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Image: Getty

The annual farce that is our federal political donations disclosure process occurred this morning, with donations from as far back as July 1 2017 being finally revealed by the Australian Electoral Commission.

Without a federal election, or elections in NSW or Victoria, the overall sums involved were markedly down on 2016-17. The Liberal Party’s various branches managed around $60 million in fundraising and spending, compared to $95-100 million in 2016-17, while Labor’s branches reported $60 million in receipts and around $50 million in spending, compared to $70-75 million the previous year. Yet again, Labor and the Greens reported all contributions above $1000, in contrast to the Liberals, who only reported above the statutory threshold of $13,000.

The interesting details are therefore at the state level. It’s clear that in Queensland, the LNP went into the November 2017 election with a much smaller war chest than in previous elections. Whereas Campbell Newman ended up spending nearly $20 million, from a war chest of over $21 million, in losing an unlosable election in 2015, the LNP had only $15 million to spend in 2017, and ended up borrowing to fund spending of $16.8 million. Queensland Labor had an extra $1 million in receipts to deploy for the year and spent nearly $2 million more than in 2015 to secure majority government.

It was a better story for the Liberals in Tasmania for the March 2018 election there, however: the data confirms that pokies industry funding helped the Tasmanian Liberals blow Labor away. Tasmanian Labor received and spent around $1 million, but the Tasmanian Liberals had four times that to deploy, courtesy of big donations from the likes of Kalis Hospitality ($70,000), EBC Leisure ($44,000), Goodstone ($50,ooo) and the Tasmanian Hospitality Association ($160,000) — federal-sized sums for a small state-sized campaigns.

Elsewhere, individual donors provide an insight into the changing priorities of some companies. Adani not merely gave $35,000 to the Liberal Party (via its ACT branch) but $15,000 to Pauline Hanson’s One Nation, permanently linking the controversial Indian multinational to Australia’s racist right. Another resources company, APA group, also gave $15,000 to One Nation. Resources giant Glencore gave $20,000 to Bob Katter’s KAP, while Philip Morris gave $40,000 to the Liberal Democrats and more than $50,000 to the Nationals, the last major party that will accept tobacco donations.

The banks were more circumspect and even-handed: ANZ gave $100,000 to both sides; CBA gave $65,000 to both sides and $11,000 to the Nationals. Westpac’s contributions were limited to event and subscription payments rather than donations. NAB no longer makes any donations and AMP, perhaps wisely, also kept its chequebook hidden. Macquarie Bank, after a couple of years of favouring the Liberals, seems to have returned to a more even distribution of its contributions, which are via events and fora contributions rather than donations. The data is littered with the figure of $27,500 (federal Labor’s return is dominated by that repeating sum), which is a $25,000 subscription to major party fundraising fora — effectively a large contribution covering a year’s worth of events in which frontbenchers can be accessed, plus GST.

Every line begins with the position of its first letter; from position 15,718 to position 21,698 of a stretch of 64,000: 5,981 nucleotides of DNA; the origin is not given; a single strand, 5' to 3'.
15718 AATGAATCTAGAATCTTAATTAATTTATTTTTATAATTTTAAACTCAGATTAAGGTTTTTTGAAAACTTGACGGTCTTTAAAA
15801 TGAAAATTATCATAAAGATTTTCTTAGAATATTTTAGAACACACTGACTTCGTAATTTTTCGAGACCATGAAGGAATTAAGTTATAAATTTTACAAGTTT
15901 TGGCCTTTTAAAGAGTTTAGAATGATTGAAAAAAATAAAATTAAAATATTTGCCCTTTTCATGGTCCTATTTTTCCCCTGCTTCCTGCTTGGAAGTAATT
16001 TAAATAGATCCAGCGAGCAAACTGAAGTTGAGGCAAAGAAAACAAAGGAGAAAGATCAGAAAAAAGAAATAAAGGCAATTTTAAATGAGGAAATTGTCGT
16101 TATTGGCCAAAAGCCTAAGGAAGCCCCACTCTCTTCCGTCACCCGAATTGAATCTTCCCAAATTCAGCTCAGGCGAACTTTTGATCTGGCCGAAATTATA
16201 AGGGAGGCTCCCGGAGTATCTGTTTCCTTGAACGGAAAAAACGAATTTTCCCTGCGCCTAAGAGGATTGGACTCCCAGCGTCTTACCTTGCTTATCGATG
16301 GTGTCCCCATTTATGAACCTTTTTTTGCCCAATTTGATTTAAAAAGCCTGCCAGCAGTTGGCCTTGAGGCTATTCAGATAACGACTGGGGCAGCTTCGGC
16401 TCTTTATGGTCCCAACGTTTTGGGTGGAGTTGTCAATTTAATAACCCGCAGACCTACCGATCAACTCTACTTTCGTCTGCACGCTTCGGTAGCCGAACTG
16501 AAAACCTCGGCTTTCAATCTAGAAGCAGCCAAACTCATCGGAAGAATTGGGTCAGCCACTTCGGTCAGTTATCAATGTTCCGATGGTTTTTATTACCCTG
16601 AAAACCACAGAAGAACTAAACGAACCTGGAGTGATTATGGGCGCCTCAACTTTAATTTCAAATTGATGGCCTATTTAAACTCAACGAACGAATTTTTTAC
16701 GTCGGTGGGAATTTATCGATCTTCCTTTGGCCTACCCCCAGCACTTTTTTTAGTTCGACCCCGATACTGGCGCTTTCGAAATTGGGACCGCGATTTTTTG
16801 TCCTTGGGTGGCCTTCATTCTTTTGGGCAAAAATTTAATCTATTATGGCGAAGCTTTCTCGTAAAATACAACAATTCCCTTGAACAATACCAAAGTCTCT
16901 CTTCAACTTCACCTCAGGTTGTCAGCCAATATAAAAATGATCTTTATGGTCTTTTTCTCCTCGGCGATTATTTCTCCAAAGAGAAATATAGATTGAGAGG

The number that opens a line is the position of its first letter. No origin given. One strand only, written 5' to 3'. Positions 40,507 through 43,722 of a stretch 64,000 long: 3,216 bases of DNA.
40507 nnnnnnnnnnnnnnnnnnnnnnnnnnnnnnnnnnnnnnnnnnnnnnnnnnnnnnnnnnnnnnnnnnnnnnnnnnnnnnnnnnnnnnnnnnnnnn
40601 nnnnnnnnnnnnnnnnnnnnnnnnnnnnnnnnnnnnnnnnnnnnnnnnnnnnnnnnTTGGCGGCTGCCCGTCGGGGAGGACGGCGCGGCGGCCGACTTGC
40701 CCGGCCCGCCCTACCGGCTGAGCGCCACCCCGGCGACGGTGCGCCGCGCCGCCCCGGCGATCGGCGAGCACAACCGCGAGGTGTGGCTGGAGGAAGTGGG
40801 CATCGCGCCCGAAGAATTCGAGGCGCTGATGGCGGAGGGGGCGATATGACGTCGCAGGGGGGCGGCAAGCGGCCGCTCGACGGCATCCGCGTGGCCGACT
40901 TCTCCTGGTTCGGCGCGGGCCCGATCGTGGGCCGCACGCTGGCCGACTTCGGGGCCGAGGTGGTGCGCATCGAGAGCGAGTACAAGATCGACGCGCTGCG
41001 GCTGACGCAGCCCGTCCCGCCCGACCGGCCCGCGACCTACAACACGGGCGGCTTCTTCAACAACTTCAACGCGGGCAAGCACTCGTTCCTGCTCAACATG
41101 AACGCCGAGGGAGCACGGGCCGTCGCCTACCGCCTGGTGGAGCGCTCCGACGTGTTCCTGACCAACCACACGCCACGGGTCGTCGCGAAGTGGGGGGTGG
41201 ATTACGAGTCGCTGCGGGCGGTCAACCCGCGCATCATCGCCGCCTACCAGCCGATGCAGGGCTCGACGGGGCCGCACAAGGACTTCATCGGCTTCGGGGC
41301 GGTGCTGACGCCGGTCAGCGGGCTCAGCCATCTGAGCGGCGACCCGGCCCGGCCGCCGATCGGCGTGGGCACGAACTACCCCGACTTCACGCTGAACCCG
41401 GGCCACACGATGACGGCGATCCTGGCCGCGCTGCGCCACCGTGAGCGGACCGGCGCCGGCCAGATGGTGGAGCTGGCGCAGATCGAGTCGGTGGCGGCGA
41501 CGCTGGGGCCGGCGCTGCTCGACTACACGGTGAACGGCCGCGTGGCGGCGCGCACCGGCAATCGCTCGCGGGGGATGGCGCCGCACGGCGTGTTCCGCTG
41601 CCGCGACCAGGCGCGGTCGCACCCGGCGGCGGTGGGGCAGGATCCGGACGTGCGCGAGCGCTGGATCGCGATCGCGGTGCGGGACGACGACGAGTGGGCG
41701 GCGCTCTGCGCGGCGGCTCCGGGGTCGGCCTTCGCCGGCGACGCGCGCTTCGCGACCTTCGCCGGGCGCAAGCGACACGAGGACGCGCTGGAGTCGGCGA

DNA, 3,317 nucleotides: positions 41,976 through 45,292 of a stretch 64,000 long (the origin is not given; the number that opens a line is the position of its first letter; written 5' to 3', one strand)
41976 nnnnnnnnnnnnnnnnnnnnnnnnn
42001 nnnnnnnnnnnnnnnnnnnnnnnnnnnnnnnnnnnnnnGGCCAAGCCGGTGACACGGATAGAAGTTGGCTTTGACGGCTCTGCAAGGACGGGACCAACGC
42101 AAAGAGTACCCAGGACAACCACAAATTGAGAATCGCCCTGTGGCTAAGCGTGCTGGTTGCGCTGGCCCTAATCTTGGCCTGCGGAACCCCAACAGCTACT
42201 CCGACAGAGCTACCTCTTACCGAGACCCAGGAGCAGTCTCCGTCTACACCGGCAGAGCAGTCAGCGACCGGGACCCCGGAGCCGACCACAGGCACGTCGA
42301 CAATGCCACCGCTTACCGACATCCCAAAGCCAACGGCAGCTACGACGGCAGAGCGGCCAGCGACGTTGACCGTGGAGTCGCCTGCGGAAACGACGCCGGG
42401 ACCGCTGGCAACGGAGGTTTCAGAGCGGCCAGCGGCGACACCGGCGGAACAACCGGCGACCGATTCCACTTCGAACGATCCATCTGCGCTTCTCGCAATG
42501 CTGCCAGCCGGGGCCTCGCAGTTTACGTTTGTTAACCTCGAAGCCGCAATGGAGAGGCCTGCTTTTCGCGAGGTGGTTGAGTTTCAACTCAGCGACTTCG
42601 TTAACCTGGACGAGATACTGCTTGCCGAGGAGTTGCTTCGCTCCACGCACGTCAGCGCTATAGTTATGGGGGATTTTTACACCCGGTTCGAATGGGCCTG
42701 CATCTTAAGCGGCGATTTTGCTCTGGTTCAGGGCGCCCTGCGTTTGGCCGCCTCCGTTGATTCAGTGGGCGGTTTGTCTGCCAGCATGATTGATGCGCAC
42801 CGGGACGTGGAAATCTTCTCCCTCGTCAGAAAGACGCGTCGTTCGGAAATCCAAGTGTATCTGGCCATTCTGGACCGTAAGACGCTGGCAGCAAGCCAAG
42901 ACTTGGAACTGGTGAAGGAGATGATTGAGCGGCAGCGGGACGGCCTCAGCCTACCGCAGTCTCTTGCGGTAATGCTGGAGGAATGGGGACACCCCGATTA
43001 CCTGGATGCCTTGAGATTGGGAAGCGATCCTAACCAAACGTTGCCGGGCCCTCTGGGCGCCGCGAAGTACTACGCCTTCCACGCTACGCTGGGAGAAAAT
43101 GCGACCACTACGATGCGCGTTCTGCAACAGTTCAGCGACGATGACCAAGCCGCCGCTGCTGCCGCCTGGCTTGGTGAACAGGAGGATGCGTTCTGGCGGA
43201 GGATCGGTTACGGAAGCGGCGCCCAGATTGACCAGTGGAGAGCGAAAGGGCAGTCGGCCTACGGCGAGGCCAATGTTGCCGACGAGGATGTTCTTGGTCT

In fact most corporate contributions were event and fora-related, rather than donations — Nine, for example, gave $27,500 to both sides. Notable exceptions were Village Roadshow, which always tips heavily for the protection it receives from the major parties on copyright — it gave $50,000 to Labor and around $110,000 to the Liberals; Manildra, as usual, gave heavily to the Nationals — over $160,000; Woodside gave $110,000 to both sides.

Almost entirely absent from both parties’ returns were the massive six-figure donations from Chinese donors of previous years, presumably scared off by the relentless focus on links between both sides and Communist Party-linked donors. However, Kenny Zhang’s Waratah Group, which has well-established Liberal Party links, gave a thumping quarter million to the NSW Liberals in July 2017. Pacific Blue Capital, run by Scott Morrison’s close friend Scott Briggs, also emerged as a significant donor, giving $20,000 to the LNP and over $30,000 to the NSW Liberals. Pacific Blue has been a tenderer for major government contracts and lobbies politicians, even though it isn’t on the lobbying register.

More stories will emerge in coming days as (hopefully) journalists go through the data. It’s clear that the trend of recent years of companies reporting all contributions, regardless of whether they are required to or not, is continuing — many corporations, at least, feel the need for greater transparency. It’s a pity our political parties do not.

Peter Fray

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Peter Fray
Editor-in-chief of Crikey

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